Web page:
The explosion in translation activity was the result of a combination of factors, including the lifting of both political and religious barriers between the East and the West. Scholars and experts from many countries, fields and cultures were able to contribute, learn and work together. A tremendous interest in Persian knowledge stimulated the translation of Persian texts into Arabic. Al-Ma’mun was half-Persian, and his Persian tutor, Jafar, instilled in his pupil a love for learning. There was a focus on astrology, not only because of Al-Ma’mun’s personal interest in it, but also because he knew that he needed the support of the Persian aristocracy, and astrology was, as Al Khalili says, “embedded in the Persian culture, and played a fundamental role in Persian daily life.” Interest in it led in part to an interest in other sciences; astrology did not begin its demotion from the Arab scientific worldview until the mid-ninth century.

traditional papermaking
The most significant contribution to this amazing translation period was the introduction of paper from China.

The most significant contribution to this amazing translation period was the introduction of paper from China. Prior to that time, Arabs and Persians used the more cumbersome and expensive papyrus or parchment made from the skin of animals. Samarkand, a Central Asian center of learning in the Persian Empire, continued to be a center of learning under the Abbasids. When the Chinese were defeated by the Muslim army in 751, Chinese prisoners of war with knowledge of papermaking were taken back to Samarkand. Situated along the Silk Road between China and the West, Samarkand was the site of the first paper mill of the Abbasid Empire. By the end of the eighth century, Baghdad had paper mills, and an entire street in Baghdad’s city center was devoted to the sale of paper and books. Less expensive than papyrus or parchment, paper was a vital element in the efficient growth of the Empire’s expanding bureaucracy.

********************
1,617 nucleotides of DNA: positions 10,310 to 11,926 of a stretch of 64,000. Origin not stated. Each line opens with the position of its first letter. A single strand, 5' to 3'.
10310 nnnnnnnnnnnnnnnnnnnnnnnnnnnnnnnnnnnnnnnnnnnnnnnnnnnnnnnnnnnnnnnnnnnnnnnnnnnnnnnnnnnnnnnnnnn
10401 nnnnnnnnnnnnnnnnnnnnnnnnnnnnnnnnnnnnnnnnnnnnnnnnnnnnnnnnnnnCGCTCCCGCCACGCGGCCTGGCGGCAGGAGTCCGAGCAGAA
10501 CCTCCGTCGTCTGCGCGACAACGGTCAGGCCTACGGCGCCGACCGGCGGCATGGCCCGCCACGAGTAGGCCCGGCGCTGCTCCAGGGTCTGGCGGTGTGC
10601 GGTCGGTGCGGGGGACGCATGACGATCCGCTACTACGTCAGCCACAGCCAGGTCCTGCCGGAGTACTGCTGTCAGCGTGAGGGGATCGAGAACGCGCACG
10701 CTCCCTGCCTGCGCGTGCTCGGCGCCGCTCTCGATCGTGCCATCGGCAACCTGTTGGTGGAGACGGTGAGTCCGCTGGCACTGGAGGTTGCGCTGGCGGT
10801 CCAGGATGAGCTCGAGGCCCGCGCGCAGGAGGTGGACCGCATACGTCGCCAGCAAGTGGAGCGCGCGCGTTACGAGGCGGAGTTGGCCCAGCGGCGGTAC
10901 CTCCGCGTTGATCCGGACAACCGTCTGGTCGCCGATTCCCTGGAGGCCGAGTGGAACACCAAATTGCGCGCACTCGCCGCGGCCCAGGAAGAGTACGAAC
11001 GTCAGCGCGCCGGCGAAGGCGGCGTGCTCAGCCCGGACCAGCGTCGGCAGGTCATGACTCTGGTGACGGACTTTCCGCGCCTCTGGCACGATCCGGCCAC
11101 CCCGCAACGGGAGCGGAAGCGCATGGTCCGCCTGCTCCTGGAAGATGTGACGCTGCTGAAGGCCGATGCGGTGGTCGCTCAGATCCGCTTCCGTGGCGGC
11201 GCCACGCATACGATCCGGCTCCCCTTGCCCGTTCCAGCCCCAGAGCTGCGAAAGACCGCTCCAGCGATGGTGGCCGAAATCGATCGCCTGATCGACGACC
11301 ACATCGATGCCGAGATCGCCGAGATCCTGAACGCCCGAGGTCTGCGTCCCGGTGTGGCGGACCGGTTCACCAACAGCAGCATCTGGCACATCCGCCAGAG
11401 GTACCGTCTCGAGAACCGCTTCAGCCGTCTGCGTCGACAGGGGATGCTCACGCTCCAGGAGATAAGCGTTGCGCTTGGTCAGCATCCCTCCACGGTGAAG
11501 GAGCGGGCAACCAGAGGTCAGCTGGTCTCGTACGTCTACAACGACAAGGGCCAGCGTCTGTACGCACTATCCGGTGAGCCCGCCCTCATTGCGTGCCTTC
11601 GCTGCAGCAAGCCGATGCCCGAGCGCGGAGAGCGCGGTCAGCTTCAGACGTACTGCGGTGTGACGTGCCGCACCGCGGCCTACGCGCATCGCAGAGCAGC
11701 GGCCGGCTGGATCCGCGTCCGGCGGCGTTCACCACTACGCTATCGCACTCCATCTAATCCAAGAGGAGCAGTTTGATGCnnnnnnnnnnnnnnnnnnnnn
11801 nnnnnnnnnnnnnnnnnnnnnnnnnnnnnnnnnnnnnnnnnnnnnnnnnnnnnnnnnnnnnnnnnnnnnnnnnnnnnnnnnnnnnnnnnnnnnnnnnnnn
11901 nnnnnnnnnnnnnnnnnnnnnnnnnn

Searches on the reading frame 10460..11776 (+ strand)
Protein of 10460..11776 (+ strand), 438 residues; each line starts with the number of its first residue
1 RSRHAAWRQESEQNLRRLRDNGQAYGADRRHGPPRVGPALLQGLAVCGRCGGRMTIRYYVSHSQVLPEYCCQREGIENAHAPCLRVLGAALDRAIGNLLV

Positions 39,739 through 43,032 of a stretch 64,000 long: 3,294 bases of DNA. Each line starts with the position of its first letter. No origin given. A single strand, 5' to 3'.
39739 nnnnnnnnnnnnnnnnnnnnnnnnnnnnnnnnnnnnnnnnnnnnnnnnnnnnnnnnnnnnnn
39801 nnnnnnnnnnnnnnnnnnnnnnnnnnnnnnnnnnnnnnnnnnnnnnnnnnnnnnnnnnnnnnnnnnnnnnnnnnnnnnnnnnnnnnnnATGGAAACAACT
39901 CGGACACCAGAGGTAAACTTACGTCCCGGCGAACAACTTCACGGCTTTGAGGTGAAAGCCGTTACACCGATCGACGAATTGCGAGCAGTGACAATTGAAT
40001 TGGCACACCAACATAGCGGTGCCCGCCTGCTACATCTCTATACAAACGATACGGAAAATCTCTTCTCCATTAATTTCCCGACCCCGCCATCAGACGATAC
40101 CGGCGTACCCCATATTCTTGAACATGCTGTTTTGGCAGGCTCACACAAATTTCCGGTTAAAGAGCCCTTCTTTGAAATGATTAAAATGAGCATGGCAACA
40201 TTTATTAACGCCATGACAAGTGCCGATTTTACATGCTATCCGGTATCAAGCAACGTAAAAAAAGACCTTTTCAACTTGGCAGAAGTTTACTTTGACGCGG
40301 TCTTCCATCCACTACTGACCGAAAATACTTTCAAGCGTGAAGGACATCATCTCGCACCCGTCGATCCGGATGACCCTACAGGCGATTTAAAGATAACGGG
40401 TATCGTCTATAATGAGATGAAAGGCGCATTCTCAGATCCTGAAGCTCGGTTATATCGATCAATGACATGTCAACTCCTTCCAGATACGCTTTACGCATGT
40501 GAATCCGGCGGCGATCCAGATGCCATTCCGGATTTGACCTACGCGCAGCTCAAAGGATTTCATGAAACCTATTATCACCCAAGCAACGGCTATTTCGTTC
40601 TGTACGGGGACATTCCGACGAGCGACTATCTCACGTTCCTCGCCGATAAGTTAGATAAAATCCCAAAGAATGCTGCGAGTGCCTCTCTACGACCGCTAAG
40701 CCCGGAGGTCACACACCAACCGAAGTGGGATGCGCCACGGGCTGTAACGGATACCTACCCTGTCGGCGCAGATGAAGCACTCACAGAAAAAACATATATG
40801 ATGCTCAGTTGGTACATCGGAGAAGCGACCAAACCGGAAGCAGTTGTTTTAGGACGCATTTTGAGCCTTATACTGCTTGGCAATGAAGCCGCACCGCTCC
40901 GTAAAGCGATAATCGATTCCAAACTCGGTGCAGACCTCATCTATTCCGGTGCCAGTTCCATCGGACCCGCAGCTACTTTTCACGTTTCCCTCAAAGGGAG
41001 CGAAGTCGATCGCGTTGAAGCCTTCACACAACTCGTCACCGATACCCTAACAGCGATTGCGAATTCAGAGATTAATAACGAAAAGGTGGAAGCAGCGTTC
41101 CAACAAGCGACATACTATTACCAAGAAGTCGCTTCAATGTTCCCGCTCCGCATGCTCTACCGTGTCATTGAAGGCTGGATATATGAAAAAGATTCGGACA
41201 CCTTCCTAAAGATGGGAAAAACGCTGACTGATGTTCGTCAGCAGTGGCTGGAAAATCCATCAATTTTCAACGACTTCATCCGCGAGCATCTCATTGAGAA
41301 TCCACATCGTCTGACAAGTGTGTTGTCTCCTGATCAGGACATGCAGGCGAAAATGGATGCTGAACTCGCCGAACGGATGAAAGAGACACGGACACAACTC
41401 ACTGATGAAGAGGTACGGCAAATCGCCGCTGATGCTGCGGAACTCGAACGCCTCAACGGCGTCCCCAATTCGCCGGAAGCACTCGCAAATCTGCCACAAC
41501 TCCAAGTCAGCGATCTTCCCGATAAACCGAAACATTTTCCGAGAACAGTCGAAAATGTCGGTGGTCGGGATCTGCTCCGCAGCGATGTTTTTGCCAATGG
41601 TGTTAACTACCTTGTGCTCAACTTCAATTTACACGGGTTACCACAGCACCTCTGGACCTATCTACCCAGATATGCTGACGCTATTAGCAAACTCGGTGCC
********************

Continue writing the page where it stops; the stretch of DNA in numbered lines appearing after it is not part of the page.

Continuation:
By the ninth century Baghdad was the largest city in the world with dozens of multi-storied elaborate palaces for the Caliph, his family and their entourage, as well as libraries, administrative buildings, broad avenues, boulevards, and gardens. Complex canals carrying water into the city from the Tigris ensured adequate irrigation and water for all purposes.  Construction projects made mathematical knowledge essential, as were astronomical studies, since they provided both the direction of Mecca to which all Moslems pray five times a day and the times for those daily prayers, plus they accurately determined the beginning and end of Ramadan, the month of fasting.